< "OKI'S OK TKACIIKKS.
STILES II. MKLI.KIIAMI'. 1'iinHpa:
MISS F. L. M K LLP 11A M!'. Assistan
and Teacher o| Music
M us. P. C. IJRUNSON. Assistant.
MISS LIZZIE S. DEXTER Teaehei u
Ileport the first day, if possible, fo
237" Scud for Catalogue for full partial
lew Store;! Net IM!!
J. C. PIKE
LEADER OF LOW PRICES AN13
Staple ami Fancy Ory GocuTft.
BOOTS, SHOES, HATS, CAPS,
1ST'A call ami inspection of goods solic
Wheat Rye anfl Oats Seel
FOUTZ'S SEED WHEAT, docs not
CAROLINA GROWN* RYE, well cured.
RUST PROOF OATS, good color and
All in store for the fall planting.
MACHINE OILS, Sc., k
A clear, good oil for lubricating at 00
Tuaik, Neatsfoot, Cotton Seed, Laud
and Engine heavy.
Cotton Sin Insurance.
I am writing on Cotton Gins, Cotton in
store, and every class of farm property.
John A. Hamilton.
A Specific for all diseases pe
culiar to women, sich as Pain
ful, Suppressed, or Irrcguiui
Menstruation, Leueonheea 01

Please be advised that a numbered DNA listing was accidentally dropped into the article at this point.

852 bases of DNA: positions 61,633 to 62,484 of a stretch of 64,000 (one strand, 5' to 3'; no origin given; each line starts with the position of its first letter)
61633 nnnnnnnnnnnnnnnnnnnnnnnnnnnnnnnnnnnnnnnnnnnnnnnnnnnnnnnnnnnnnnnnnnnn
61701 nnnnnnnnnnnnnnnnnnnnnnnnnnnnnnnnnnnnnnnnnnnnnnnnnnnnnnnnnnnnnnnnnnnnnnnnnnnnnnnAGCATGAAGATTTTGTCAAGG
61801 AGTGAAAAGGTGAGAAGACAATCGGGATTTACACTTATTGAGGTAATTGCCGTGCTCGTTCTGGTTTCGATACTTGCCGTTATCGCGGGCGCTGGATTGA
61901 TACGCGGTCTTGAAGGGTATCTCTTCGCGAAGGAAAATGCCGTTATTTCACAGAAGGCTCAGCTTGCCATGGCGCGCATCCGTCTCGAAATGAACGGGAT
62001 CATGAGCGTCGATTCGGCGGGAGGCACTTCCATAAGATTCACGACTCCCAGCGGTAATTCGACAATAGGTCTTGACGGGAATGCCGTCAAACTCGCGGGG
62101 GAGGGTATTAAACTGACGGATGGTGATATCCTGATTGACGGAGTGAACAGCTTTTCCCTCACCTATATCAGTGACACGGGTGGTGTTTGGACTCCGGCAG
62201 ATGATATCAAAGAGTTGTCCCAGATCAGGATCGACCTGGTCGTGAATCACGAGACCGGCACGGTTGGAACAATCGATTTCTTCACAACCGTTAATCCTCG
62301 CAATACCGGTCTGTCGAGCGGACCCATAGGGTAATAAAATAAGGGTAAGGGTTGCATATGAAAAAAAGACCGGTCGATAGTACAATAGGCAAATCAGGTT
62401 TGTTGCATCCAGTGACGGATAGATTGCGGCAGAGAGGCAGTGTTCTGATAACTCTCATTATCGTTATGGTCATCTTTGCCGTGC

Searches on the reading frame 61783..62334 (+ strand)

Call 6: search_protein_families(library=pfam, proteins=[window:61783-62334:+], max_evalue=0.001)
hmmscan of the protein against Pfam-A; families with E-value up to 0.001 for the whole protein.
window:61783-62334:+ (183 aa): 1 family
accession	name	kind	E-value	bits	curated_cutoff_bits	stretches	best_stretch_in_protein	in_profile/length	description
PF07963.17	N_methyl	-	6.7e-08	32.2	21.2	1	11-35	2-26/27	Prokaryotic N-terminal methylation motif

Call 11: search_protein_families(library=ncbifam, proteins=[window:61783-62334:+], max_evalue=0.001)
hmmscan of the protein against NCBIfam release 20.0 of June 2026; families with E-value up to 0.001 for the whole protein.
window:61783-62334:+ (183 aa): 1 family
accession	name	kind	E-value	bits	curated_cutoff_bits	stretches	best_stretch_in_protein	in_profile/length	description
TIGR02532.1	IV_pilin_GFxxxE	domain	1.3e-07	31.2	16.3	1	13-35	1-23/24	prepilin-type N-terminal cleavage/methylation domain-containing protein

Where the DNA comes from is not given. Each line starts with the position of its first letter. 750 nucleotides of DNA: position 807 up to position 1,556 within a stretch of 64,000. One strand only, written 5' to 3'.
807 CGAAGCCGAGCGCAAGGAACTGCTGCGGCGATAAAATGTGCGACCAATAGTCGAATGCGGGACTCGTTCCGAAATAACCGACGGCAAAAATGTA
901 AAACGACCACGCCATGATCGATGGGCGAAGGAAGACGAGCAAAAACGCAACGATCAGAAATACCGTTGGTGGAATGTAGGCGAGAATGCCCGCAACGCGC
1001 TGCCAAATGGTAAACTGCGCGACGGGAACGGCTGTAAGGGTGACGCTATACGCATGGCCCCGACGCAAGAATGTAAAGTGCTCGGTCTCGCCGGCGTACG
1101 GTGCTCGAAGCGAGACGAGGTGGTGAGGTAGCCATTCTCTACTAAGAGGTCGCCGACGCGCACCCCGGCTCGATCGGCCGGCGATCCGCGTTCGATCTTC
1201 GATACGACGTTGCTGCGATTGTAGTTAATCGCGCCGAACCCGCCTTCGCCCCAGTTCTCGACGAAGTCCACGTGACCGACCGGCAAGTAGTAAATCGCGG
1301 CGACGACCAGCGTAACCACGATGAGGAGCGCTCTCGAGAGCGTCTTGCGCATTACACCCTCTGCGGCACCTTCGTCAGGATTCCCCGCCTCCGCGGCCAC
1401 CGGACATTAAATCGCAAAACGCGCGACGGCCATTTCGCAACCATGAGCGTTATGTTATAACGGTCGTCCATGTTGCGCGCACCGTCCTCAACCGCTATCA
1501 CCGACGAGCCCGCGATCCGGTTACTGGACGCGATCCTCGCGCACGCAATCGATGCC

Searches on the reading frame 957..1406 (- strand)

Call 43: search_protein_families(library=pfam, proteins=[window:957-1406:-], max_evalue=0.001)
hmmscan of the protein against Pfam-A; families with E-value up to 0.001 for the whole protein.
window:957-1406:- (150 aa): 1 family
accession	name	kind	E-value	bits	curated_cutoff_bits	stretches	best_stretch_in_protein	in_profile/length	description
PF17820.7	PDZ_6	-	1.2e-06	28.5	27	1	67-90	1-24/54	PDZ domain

If taken during the CHANGE
OF LIFE, great suffering and
danger will be avoided.
Send for our book, "Message to Woman,'"
mailed free. BKADF1ELD LIEGULA
TOR CO., Atlanta, Ca.
Sept. 1.1-1 It to,
diaries A. I'alvo. Jr..
BOOK AND JOB PRINTER
09 KI('li.\KI)S0\ STREET,
1 LL KINDS OF L'RIXTINO. IIL L
i *? ing and Dinding done at low figures
I and in the very best manner. Catalogues
j of Schools, Colleges and Church Associa
tions a specialty. Lawyers' I?riefs ?1 per
J printed page for copies. Old Looks Ro
1 i'oiuid ami Kepaired. Cadi I looks, Ledg
ers. Day Hooks, .Journals, Ac. made to
mder at short notice. Orders solicited and
; f. Sub .cribc for Tui:Coi.fMi:iAWki.k
i.y IJkoistki:?eighl pages of fresh leading
matter?the latest telegraphic news?clear
large print. Only one dollar a year.
rrin:sK macinxks aim: all
j I warranted to he wed made, and
good mateiial. Farmers will consul! their
interest bj examining tin s.- Mowers Udi.ru
purchasing. Machines and repairs for
same always on hand, ."-ample Machines
can In- seen nl Mr F. Frank Slater's in
Oraiigrhurg, a;:d at Messrs. Antley ,v
Pricketl's in St. Matthews. Illustrated
catalogues -eat fn.n application, Cor
\ respoiidciice solicited ISity a McCormiek
i Iron Mower, and save votir hav and pea
; vines. O. W. WAN'.N AM?KER,
I Aug. HKIIlin. St. Matthews, S.C.